Entertainment

‘Law & Order: SVU’ Makes History With 21st Season’s Renewal

(Photo by Tibrina Hobson/Getty Images)

Jennifer Casale Contributor

NBC has renewed “Law & Order: Special Victims Unit” for its 21st season, making the crime drama series “the longest-running primetime live-action show in American TV history,” according to The Hollywood Reporter.

“Law & Order: SVU” is a spin-off of one of the current record holders, “Law & Order,” which shares its title with CBS’s “Gunsmoke.” (RELATED: ‘Law And Order: SVU’ Takes On Gamergate, The Way You’d Expect They Would)

Executive producer and Emmy Award-winning actress Mariska Hargitay is set to return in the new season. She stars as Lt. Olivia Benson, “the longest-running female character in a live-action primetime series,” according to The Hollywood Reporter.

“20 years ago we started a conversation. We’re not finished. I’m profoundly proud of how far we’ve come. Prouder still of how far we will go. We have broken this ground together,” Hargitay said.

Hargitay’s longtime co-star, Ice-T, also took to Instagram to share his excitement regarding the news.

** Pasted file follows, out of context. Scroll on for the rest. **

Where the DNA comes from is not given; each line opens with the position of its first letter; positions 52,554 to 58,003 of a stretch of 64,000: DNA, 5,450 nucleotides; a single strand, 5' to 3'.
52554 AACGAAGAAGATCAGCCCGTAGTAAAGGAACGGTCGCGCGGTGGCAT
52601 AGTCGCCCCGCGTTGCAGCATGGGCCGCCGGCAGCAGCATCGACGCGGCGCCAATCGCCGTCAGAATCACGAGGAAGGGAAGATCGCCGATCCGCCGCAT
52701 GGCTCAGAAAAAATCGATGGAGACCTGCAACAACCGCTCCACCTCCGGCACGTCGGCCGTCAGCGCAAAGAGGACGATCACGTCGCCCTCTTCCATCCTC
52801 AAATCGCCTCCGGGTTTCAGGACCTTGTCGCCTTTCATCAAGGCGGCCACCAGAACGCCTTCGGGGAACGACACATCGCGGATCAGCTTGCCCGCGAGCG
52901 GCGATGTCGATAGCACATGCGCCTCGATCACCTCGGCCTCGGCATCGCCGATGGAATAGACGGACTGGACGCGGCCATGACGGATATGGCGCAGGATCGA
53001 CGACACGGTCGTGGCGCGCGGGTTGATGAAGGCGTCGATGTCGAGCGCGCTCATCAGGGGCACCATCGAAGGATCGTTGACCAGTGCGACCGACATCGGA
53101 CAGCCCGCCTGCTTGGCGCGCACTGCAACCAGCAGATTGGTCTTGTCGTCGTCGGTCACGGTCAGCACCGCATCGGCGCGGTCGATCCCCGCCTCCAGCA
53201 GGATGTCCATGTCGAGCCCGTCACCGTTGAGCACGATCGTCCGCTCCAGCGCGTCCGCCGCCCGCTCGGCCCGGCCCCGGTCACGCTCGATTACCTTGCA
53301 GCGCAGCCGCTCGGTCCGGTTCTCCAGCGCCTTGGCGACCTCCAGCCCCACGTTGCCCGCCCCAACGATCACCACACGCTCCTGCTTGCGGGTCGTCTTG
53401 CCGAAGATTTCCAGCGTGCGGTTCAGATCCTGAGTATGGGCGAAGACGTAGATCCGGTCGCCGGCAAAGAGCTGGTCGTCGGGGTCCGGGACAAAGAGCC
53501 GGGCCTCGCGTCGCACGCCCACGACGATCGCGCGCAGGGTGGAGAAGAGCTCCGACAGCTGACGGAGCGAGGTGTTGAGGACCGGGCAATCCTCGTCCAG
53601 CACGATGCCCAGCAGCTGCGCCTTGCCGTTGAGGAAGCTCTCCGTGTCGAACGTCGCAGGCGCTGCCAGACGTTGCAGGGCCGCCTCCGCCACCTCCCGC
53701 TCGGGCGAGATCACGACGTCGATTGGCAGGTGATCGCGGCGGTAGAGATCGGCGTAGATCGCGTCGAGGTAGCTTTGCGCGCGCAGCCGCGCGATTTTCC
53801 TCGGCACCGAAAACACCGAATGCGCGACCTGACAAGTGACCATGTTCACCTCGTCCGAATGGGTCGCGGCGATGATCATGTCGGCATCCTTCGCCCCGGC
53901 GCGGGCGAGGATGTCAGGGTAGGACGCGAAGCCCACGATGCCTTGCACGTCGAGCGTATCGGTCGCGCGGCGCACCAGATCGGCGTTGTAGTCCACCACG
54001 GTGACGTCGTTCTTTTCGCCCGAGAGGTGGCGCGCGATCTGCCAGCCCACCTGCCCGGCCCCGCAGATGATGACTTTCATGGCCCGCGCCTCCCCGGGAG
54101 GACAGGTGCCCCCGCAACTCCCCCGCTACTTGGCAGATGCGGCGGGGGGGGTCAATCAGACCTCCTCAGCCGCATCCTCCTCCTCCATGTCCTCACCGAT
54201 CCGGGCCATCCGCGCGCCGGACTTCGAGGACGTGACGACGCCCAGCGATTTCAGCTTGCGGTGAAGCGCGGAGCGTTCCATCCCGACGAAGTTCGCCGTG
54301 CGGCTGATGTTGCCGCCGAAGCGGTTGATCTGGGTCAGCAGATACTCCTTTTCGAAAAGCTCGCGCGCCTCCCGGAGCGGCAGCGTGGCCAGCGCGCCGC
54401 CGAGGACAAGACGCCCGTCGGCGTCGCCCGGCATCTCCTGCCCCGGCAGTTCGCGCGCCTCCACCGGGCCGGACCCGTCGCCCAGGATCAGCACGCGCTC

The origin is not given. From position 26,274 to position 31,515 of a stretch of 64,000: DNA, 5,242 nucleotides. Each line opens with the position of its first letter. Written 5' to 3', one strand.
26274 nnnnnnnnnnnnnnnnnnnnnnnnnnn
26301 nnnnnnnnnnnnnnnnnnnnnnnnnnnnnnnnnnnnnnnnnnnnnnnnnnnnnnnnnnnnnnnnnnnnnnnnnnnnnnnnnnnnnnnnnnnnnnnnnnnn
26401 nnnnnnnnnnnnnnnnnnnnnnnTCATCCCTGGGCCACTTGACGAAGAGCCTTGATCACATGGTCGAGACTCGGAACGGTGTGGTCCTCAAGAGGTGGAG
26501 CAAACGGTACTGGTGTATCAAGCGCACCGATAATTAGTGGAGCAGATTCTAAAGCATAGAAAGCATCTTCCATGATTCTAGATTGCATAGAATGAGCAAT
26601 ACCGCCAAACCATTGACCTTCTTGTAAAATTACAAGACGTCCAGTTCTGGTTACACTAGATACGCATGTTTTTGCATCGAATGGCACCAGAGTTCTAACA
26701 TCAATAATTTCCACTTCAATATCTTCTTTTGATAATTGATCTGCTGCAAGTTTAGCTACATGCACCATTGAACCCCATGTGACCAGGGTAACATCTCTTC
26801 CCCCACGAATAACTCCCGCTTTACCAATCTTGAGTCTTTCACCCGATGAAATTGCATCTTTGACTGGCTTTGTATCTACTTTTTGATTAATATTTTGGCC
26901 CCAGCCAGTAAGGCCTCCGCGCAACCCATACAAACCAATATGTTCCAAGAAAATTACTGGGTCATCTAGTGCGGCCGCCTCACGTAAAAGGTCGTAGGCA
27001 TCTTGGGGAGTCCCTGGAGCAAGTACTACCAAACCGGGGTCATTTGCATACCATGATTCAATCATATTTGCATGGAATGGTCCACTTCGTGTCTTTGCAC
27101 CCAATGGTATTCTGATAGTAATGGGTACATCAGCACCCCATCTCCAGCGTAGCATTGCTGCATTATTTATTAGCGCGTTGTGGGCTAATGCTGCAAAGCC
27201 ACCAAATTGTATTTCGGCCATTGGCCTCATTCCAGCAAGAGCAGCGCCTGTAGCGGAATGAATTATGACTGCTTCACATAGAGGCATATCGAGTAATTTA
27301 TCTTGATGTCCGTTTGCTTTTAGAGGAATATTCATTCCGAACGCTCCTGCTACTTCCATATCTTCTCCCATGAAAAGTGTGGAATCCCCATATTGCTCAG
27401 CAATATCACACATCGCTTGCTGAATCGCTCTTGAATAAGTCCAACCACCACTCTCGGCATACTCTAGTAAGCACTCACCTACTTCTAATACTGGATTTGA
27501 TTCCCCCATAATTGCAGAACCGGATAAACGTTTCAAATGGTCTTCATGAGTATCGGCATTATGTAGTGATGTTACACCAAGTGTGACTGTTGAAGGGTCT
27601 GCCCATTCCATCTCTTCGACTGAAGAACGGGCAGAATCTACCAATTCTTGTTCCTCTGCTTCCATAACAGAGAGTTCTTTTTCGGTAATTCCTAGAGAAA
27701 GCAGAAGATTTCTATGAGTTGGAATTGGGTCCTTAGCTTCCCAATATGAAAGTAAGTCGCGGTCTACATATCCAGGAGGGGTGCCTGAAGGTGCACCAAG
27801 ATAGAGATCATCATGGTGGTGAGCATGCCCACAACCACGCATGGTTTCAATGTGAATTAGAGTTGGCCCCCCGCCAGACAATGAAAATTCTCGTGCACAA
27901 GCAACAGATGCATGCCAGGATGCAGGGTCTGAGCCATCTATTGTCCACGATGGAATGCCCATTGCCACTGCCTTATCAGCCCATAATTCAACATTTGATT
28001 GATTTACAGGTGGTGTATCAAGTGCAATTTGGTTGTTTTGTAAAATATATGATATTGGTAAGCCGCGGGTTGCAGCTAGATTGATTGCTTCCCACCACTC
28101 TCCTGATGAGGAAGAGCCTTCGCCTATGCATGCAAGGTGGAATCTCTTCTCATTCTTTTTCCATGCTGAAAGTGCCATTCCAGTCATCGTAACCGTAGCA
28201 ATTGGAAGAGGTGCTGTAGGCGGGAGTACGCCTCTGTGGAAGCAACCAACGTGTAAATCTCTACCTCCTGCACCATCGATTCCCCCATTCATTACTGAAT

“SVU has been OFFICIALLY picked up for season #21,” the actor said. “Respect to the man Dick Wolf, NBCUniversal, Mariska, Kelli Giddish, Peter Scanavino, Philip Winchester and all my past and present Cast and Crew! And definitely ALL the fans!”

“Law & Order: SVU” has aired a total of 452 original episodes throughout its 20-season run and is showing no signs of slowing down.

“We tip our cap to [creator/executive producer] Dick Wolf, Mariska Hargitay and the amazing cast and crew of ‘SVU,’ who now all go into the record book,” Paul Telegdy and George Cheeks, co-chairmen of NBC Entertainment said. “This incredible run is an example of what happens when producers, writers and actors all come together and create a show that, year after year, speaks to its audience in a powerful way. We couldn’t be more proud of this remarkable achievement.”

“Law & Order: SVU” is catching up to “The Simpsons,” which still hangs on as the longest-running primetime show in American television history with 30 seasons.